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Vol. XX. —No. 31. NEW YORK, SATURDAY, JULY 30, 1887. so Ho off once

Copyright, 1887, by HARPER & Brothers.

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As a guide to the most refined observance of social etiquette it has won general endorsement and esseen; and in its revised and enlarged form it will be sound more worthy of confidence and study than ever. It is .# and pleasantly written, and is eqnally edifying and Éo Evening Gazette, Boston.

To say all in a word, we think Mrs. Sherwood's little book the very best and most sensible one of its kind that we eversaw.--N. Y. Commercial Advertiser. ..

While all needful attention is given to the formalities that seem to be generally looked upon as essential to the observance of social proprieties, and to the niceties of behavior that good taste suggests, the book is liberal and independent in scope. . . . The tone of the work is wholesome, and its precepts are admirable in every respect.—Troy Times.

Published by HARPER & BROTHERS, New York.

The above work vs for sale by all booksellers, or will be sent by HARPER & BRothkits, postpaid, to any part of the United States and Canada on receipt of the price.

Haiti'itit & BRothkits' CATALoguk sent on receipt of Ten Cents postage.

SATURDAY, JULY 30, 1887.

Our meat number will contain a PATTERN-SHEET SupploMENT, with a variety of full-sized patterns, illustrations, and descriptions of Ladies' Summer Tolettes, Tailor Dresses, Lace Mantles, Lingerie, and Dressing Sacques ; Boys' and Girls' Clothing, Garden Baskets ; Embroidery Patterns, etc.; with the usual literary and artistic attractions.

SILK CULTURE FOR WOMEN.

WTYPHERE are only two other countries that go beyond our own in the manufacture

of silk, although we are only just beginning to be seriously named as producers and raisers of that article in its raw state. At various times in our history efforts have been made to introduce the culture of the silk-worm, but never with much success till lately, when the effort has received aid from the States where it has been made. An association was formed some half-dozen years ago, of which the officers are women of well-known names, which has received aid from the general government, and has already done excellent work, while other and large ventures, we understand, are in successful operation in the southern valley of the Mississippi. Probably the warmer latitudes of the country will be more fortunate in the long-run, although there are a small number of successful silk growers in Massachusetts, the larger part of whom are women, which latter fact shows up a new field in which the energies of women can employ themselves.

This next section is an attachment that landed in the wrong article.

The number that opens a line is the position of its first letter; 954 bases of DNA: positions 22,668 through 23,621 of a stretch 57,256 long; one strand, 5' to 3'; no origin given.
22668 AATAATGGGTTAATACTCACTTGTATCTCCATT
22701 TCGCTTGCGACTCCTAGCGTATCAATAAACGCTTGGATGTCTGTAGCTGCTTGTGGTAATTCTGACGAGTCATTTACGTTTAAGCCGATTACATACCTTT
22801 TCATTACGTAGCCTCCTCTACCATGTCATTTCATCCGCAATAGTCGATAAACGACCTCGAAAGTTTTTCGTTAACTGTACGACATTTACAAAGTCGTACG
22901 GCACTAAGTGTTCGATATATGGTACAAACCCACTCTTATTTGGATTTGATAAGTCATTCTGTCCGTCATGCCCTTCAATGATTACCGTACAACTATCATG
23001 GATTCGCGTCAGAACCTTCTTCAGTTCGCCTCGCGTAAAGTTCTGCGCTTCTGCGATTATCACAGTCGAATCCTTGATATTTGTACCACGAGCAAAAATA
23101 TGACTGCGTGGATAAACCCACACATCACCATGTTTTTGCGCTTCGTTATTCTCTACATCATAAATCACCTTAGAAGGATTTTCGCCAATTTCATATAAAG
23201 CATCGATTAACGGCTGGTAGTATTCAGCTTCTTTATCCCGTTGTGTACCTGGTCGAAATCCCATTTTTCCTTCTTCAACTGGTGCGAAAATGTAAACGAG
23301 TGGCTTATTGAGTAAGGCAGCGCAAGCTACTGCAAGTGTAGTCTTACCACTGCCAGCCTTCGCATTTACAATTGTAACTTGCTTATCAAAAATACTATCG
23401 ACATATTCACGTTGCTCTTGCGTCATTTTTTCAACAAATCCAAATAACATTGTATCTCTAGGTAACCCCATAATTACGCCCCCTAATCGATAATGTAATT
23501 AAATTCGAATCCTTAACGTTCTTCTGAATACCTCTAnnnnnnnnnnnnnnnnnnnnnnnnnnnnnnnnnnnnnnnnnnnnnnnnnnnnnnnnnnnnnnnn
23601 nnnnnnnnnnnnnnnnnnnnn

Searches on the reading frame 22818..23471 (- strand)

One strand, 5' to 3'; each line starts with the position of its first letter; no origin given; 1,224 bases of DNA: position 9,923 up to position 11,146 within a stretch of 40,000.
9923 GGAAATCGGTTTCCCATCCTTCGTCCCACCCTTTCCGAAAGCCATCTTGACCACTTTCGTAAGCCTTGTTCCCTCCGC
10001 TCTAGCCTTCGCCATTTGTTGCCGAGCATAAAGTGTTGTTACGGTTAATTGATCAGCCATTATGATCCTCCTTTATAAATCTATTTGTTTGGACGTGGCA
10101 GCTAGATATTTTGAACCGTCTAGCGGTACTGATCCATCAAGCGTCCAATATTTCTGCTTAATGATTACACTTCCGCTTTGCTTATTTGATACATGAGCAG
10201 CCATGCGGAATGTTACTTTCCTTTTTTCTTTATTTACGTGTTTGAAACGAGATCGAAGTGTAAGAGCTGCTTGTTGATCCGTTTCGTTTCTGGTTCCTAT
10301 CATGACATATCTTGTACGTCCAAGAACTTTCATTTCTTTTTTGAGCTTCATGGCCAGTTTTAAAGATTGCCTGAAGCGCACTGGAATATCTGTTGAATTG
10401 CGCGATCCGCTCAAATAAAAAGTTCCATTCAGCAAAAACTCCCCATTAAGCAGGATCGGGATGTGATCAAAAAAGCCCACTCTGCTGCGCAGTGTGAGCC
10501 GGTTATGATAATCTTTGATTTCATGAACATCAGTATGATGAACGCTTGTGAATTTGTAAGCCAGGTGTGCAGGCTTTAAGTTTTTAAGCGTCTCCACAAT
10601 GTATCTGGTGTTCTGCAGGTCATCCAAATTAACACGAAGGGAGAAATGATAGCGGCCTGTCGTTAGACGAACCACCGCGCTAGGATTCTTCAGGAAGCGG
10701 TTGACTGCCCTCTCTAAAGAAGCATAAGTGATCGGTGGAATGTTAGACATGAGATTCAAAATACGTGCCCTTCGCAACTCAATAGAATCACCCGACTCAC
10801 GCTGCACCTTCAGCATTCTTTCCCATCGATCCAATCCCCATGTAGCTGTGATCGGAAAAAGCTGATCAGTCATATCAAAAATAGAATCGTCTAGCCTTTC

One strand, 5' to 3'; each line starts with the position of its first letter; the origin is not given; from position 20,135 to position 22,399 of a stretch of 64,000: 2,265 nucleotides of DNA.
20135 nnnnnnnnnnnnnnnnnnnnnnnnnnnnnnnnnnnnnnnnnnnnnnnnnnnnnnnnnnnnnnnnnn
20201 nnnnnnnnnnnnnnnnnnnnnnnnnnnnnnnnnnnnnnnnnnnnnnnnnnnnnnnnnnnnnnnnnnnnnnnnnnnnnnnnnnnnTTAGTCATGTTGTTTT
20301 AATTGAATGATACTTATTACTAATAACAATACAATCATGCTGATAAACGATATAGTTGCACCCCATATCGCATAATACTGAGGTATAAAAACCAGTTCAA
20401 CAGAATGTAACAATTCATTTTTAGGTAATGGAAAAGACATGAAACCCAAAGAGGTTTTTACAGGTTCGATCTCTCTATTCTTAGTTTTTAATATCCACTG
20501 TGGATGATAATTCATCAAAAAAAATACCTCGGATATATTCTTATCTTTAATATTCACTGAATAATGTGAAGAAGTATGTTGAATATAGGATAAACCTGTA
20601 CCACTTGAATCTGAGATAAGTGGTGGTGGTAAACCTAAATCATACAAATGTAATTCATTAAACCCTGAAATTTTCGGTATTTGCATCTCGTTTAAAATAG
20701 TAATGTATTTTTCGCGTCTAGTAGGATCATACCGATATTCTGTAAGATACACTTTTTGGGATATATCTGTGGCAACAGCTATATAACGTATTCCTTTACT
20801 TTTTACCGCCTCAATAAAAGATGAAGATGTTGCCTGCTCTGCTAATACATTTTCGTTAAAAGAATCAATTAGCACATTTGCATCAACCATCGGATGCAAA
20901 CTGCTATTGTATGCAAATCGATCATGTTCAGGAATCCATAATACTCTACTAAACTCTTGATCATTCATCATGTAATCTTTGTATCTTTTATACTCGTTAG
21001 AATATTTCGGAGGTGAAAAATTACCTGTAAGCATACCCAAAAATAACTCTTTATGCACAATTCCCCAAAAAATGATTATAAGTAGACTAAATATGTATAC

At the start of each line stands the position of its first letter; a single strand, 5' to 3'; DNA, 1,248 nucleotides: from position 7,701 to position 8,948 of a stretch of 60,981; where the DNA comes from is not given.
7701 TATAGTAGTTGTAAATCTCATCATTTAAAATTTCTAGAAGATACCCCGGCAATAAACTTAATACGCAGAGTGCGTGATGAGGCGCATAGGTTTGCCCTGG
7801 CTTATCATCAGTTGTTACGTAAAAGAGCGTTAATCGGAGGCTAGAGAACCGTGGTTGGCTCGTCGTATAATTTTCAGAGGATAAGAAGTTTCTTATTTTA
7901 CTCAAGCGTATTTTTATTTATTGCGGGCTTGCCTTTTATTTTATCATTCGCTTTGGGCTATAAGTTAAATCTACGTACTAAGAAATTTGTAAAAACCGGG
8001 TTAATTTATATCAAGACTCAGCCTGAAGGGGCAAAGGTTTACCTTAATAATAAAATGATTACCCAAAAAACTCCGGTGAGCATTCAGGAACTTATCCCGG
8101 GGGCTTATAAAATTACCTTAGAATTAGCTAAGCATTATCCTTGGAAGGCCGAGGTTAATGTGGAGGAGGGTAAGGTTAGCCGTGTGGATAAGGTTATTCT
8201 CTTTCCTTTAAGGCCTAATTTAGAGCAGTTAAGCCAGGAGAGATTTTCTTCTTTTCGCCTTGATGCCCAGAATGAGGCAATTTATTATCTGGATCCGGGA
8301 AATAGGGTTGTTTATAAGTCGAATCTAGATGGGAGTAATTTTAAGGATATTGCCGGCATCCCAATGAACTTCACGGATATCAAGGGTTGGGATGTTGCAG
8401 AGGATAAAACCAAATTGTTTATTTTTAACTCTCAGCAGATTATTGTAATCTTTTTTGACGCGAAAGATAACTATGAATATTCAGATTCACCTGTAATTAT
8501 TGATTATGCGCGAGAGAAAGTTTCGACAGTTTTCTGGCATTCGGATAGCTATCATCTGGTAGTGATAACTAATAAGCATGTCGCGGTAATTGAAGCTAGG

The silk-worm, as everybody knows, needs the mulberry leaf for its nutrition, and the mulberry-tree, growing so freely in the South, grows well also with but a little care in the North. A large and sunny and well-ventilated room, with nothing unclean in the neighborhood, is everything else that the silk-worms require, except, of course, protection from vermin; and thus well provided for, they are born, they spin their silk, and they die, all in a space of time occupying less than two months.

The capital required for the business, beyond that used in the purchase, is enough to plant a few acres of mulberry-trees, every other tree to be stripped of its leaves each season, and the leaves to be fed to the worms, the young trees easily recuperating, and when not doing so, as easily supplied by new ones. In the Orient, from whence much fine silk used to come, the seed of the mulberry is sown in rows, and the springing plants are cut off entirely, the shoots sprouting again at once. An ounce of seed in this country is worth less than a quarter of a dollar, and is enough for thousands of such plants. This method can only be followed in sections of the country where the winters are short and the springs open early, That the business pays can be seen when it is understood that other things may be grown in the rich soil between the rows of mulberry plants, and that without them the profit has sometimes been, although not always, several hundred dollars tlll to C1'0,

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A. HAPPER'S BAZAR.